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    Posted: 16-Apr-2009 at 10:17
Last weekend I had a browse through an Osprey book about the Imperial Russian army in the 1800s.

What amazed me was that throughout history, soldiers had always been motivated by material or social-status gains; or otherwise by the necessity to defend the state that protected his legal rights. Throughout histories, most nations and empires had seduced citizens to the soldiering career with pay or special priveliges.

The impression I get is that the Russian Imperial Army was one in which most soldiers were peasant levies who had little interest in defending the state, who exploited them more than protected them. Many were retained in service for years or decades receiving very low pay and modest discharge benefits. Service conditions were usually harsh, and they were poorly armed compared to other European armies at the time.

Yet surprisingly, the Russian army performed relatively well on the battlefield from the late 1700s and the 1800s. Russian soldiers were tough warriors in hand-to-hand combat and managed to defeat several European empires in pitched battles.

Obviously, they fought for something... but what motivated the average Russian soldier to fight?
Why weren't there any serious munities prior to the WWI?


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Post Options Post Options   Thanks (0) Thanks(0)   Quote Temujin Quote  Post ReplyReply Direct Link To This Post Posted: 16-Apr-2009 at 18:15
which Osprey book are you refering to specifically? mind you, some Osprey books were written during the Cold War and have a certain bias to them particularly the MaAs on the Napoleonic Russians. the book on the Soviet-Afghan War, whcih was written while the war was still on-going is a hell of a funny read today... Big smile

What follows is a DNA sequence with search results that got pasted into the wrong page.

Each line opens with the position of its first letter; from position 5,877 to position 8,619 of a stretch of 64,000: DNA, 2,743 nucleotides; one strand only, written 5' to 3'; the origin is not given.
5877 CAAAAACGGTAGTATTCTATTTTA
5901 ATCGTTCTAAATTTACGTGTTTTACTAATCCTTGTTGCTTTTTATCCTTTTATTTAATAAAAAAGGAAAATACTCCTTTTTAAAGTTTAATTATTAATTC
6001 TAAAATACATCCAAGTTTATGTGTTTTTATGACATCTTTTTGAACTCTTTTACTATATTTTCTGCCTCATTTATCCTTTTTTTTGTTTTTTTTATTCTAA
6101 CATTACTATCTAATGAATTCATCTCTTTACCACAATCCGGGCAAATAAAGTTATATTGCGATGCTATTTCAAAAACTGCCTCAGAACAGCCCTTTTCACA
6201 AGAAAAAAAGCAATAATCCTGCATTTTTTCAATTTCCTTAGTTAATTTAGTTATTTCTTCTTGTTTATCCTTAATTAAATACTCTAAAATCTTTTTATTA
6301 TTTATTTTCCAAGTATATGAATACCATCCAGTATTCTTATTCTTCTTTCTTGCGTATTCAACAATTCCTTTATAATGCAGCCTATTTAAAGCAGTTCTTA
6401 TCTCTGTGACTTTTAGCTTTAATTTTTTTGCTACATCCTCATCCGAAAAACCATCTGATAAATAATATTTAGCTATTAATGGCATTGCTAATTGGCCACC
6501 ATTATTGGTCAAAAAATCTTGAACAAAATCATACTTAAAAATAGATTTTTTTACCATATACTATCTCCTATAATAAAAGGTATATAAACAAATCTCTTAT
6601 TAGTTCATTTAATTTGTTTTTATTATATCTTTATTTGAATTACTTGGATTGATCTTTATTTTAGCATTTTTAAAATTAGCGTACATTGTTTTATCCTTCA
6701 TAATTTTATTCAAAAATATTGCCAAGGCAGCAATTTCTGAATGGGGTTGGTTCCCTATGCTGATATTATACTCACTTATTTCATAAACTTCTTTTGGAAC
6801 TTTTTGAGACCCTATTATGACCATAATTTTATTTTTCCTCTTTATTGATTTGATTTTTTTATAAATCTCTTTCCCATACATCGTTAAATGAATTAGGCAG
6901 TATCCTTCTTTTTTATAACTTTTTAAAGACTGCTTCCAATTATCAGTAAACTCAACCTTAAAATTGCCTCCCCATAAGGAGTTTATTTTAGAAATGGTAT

ironically Russian sodleirs used to be serfs until the mid-19th century and only after that there were munities at all... (1905 & ww1 which cost them both wars). obviously educating the masses didn't worked very well for the Czars. definately i would say the Orthodox Church and having to defend the motherland were major factors.
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Post Options Post Options   Thanks (0) Thanks(0)   Quote Sarmat Quote  Post ReplyReply Direct Link To This Post Posted: 17-Apr-2009 at 14:46
Yes, but we also shouldn't forget that in the 1700th and early 1800th Russian soldiers were facing European armies with the similar type of organization where people were forcibly conscripted to the army for decades.
 
The system of universal short time consciption was the invention of the French revolution and it was not until another several decades that it was adobted by the major powers in the continent.
 
Keeping that in mind it was not surprising that the Russian army performed relatively well against its adversaries. As about the motivation, I believe that the Russian soldiers were much more indoctrinated by the official ideology of the Russian empires which is "Orthodox church-Monarchy-Nationhood" than the other European soldiers. Sometimes Russian soldiers were even more willing to die for their autocratic empire than French for their republican ideas that always surprised Europeans. This phenomenon as a collective consiousness of the common responsibility for the fate of the empire and the priority of the "state interests" over the "individual interests" would be a part of the more general discussion about the phenomenon ot the Russian mentality.
 
Also, unfortunately, a lot of Western publications about the Russian military history are very biased. In fact, many famous Russian commanders tried to create the best conditions for their soldiers and were loved by them almost like "fathers" that relates to Suvorov, Kutuzov, Bagration and later Nakhimov, Kornilov and Skobelev and also a number of other commanders.
 
Surprisingly, but usually, the cause of inefficiency of the Russian Imerial Army was not the "soldier" but almost always the "leader." While Russian soldiers were always willing to do everything possible to achieve victory it was almost in all the case that the leader's bad judgement that was responsible for military failures.
 
The best example for that would be the Crimean war. However, here I want to make a side note that although the Crimean war as a rule regarded as a very shameful Russian defeat, in fact, it was a "Phyrric victory" at best for the Allied armies whose casulaties according to some sources actually even surpassed the Russian ones.
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Post Options Post Options   Thanks (0) Thanks(0)   Quote Temujin Quote  Post ReplyReply Direct Link To This Post Posted: 17-Apr-2009 at 19:31